The Baltic countries complain that their warnings of the expansionist threat posed by Russia have been dismissed by the West. “For years,” Polish foreign minister Radosław Sikorski says, the West was “patronizing us about our attitude: ‘Oh, you know, you over-nervous, over-sensitive Central Europeans are prejudiced against Russia.’” Estonia’s former President Hendrik Ilves complained that the West does “Russia policy without consulting people who know far more about Russia.”

Smith responded, “I don’t want to give our friends in the Baltic states the impression that somehow war is coming to NATO territory overnight. We take it seriously, but we do not see this to be an imminent threat.”

The second point is that the Western statements of Putin’s ambitions are not consistent with the historical record of Putin’s statements of his ambitions.

Putin has said that “the Ukraine crisis is not a territorial conflict, and I want to make that clear.... The issue is much broader and more fundamental and is about the principles underlying the new international order.”

Those fundamental principles have consistently included a guarantee that Ukraine will remain neutral and not join NATO, a guarantee that NATO won’t turn Ukraine into an armed anti-Russian bridgehead on its border, and assurances of protection of the rights of Russophile Ukrainians. 

There is nothing on the historical record to suggest that conquering Europe or confronting NATO have ever been among the stated goals of Russia’s invasion of Ukraine. 

This point has been conceded by Ukraine and by NATO. Davyd Arakhamia, who led the Ukrainian negotiating team at the Istanbul talks, says that Russia was “prepared to end the war if we agreed to, as Finland once did, neutrality, and committed that we would not join NATO.” He says that a guarantee that Ukraine would not join NATO was the “key point” for Russia. Most importantly, Zelensky has said that the promise not to join NATO “was the first fundamental point for the Russian Federation” and that “as far as I remember, they started a war because of this.”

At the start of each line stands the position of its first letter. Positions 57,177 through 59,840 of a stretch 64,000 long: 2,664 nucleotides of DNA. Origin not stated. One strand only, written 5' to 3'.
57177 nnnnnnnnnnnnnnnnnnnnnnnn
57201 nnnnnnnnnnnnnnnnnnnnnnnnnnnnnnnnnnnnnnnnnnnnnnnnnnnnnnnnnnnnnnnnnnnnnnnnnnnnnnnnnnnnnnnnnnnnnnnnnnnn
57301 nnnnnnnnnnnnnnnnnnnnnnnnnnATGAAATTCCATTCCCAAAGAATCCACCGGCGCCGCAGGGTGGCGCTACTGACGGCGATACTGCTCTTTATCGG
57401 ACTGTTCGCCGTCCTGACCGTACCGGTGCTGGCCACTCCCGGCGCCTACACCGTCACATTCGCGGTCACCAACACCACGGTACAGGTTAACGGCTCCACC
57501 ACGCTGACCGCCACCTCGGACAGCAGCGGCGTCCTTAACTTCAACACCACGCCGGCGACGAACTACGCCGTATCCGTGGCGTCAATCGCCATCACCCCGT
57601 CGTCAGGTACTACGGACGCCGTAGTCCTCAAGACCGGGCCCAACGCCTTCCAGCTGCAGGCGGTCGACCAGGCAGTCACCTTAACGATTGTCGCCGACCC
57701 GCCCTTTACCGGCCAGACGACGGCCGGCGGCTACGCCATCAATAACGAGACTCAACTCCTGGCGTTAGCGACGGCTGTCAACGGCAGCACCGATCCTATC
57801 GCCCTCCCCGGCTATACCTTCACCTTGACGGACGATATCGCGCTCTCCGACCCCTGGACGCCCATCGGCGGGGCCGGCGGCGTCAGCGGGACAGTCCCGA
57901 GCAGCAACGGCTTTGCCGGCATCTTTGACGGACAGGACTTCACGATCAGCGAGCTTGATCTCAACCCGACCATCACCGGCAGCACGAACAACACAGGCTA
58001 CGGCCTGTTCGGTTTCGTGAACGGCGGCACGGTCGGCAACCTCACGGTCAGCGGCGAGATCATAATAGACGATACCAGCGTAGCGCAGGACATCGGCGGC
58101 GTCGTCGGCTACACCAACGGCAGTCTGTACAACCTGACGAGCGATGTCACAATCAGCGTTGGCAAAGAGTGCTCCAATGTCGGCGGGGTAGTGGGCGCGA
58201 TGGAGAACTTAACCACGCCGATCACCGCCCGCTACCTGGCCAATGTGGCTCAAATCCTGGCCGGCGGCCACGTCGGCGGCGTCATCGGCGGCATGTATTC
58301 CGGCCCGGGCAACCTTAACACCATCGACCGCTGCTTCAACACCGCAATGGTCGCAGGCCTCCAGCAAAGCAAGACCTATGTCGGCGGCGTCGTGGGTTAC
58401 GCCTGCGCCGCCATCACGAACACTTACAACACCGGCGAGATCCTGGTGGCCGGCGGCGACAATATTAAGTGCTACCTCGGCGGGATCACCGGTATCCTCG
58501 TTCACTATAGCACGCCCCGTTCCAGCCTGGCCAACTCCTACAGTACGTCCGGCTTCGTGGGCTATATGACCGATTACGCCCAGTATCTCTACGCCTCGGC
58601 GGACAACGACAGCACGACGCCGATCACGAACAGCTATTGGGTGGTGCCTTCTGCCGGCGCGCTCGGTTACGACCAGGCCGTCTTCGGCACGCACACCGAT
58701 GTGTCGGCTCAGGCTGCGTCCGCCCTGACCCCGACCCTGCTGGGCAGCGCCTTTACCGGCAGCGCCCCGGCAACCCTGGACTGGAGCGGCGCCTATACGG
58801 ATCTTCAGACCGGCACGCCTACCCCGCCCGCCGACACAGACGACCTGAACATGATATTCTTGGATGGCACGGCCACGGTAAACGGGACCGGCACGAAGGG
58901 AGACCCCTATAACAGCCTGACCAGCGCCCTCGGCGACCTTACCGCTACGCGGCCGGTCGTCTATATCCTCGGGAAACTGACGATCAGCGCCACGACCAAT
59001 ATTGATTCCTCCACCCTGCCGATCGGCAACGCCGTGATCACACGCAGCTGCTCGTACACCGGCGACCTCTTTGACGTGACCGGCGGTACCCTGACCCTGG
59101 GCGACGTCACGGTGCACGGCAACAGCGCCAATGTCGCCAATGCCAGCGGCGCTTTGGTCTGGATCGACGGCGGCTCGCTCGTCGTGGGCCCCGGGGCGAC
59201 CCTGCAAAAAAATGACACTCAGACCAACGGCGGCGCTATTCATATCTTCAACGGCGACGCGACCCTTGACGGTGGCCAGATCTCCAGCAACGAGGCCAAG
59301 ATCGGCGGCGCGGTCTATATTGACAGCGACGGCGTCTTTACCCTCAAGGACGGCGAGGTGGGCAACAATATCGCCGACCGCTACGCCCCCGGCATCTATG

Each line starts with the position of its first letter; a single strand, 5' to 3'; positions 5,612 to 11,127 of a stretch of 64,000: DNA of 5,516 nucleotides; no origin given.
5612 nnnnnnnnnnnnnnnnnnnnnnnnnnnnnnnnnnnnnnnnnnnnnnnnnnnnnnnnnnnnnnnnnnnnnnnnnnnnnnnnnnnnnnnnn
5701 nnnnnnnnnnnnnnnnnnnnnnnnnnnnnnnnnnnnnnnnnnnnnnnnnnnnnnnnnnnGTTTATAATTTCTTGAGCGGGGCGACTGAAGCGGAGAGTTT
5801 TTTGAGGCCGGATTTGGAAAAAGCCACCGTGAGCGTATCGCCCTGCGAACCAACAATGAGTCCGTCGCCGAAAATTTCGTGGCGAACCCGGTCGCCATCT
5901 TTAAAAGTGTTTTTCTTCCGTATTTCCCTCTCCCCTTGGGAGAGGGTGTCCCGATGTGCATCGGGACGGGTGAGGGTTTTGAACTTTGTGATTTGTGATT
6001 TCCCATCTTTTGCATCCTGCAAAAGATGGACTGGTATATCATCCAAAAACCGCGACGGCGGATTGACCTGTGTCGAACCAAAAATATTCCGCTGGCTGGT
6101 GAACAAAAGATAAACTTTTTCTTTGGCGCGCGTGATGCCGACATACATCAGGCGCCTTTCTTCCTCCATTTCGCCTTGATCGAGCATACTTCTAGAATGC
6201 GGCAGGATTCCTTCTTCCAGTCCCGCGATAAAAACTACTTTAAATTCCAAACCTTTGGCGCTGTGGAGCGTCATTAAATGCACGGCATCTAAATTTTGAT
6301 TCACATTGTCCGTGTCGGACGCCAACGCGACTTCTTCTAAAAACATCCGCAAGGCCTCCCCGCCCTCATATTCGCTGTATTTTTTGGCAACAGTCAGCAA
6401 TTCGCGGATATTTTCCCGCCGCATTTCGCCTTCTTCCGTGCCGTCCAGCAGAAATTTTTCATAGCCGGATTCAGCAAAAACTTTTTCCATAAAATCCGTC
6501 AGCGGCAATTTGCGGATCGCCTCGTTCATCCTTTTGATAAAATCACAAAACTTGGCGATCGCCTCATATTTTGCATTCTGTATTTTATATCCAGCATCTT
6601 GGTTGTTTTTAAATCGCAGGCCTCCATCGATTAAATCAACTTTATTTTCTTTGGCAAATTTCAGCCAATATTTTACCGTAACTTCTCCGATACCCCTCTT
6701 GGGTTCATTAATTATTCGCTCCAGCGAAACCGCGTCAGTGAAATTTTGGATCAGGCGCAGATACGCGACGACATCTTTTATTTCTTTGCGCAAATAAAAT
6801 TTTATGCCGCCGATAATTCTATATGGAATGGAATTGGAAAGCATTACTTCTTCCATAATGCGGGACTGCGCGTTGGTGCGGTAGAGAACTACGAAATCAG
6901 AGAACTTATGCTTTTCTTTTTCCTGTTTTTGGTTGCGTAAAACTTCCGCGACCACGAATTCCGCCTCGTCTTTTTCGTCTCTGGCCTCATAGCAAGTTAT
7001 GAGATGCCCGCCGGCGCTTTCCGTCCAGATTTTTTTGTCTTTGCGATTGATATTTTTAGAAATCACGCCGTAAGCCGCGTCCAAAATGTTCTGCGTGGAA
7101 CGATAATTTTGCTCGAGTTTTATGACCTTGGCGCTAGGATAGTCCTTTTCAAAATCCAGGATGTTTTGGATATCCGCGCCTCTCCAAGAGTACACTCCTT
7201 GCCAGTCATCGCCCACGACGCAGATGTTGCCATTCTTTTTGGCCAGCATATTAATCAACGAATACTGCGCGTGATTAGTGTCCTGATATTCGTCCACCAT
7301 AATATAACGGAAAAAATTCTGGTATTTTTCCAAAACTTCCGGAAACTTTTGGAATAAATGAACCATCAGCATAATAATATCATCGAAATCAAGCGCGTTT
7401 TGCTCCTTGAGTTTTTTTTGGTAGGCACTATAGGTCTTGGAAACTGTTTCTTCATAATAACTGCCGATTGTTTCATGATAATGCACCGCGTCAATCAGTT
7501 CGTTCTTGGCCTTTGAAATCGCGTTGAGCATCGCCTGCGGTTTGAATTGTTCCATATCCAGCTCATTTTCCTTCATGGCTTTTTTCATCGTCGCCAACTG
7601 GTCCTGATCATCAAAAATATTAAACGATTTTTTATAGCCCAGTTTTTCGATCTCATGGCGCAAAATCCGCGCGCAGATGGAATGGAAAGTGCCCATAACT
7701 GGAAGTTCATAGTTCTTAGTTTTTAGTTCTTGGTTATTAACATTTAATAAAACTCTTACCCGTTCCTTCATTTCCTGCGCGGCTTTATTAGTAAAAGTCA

NATO Secretary-General Jens Stoltenberg recently conceded that a “promise [of] no more NATO enlargement…was a precondition for not invading Ukraine.” When NATO refused to discuss such a promise, Putin “went to war to prevent NATO—more NATO—close to his borders.” Stoltenberg concluded that “Putin invaded a European country to prevent more NATO.”

The third point is that the historical record suggests that Putin went to war in Ukraine, not as a step toward war with NATO, but to prevent a war with NATO. 

“Listen attentively to what I am saying,” Putin said just three weeks before the invasion. “It is written into Ukraine’s doctrines that it wants to take Crimea back, by force if necessary.... Suppose Ukraine is a NATO member.... Suppose it starts operations in Crimea, not to mention Donbass for now. This is sovereign Russian territory. We consider this matter settled. Imagine that Ukraine is a NATO country and starts these military operations. What are we supposed to do? Fight against the NATO bloc? Has anyone given at least some thought to this? Apparently not.”

Putin’s decision to invade Ukraine “to prevent NATO...close to his borders” may have been motivated by concern that a Ukraine in NATO that attacked Donbas or Crimea would draw Russia into a war with NATO.

Just three days before launching the Russian invasion of Ukraine, Putin said that “the reality we live in” is that if Ukraine is “accepted into...NATO, the threat against our country will increase because of Article 5” since “there is a real threat that they will try to take back the territory they believe is theirs using military force. And they do say this in their documents, obviously. Then the entire North Atlantic Alliance will have to get involved.”

If Putin went to war in Ukraine to prevent a war with NATO, then it makes little sense that he would use the war in Ukraine as a means to start a war with NATO. 

Since the claim that, if Russia wins in Ukraine, Putin will keep going and bring war to Europe and NATO, is wielded to justify continuing the fight instead of encouraging a diplomatic solution, it is important to not merely accept axiomatically that Putin, like all autocrats, is bent on aggression and expansion. The frequently made warning rests uncertainly on myths and misreading of the historical record that, when examined, recommend a less confident forecast of Putin’s intentions.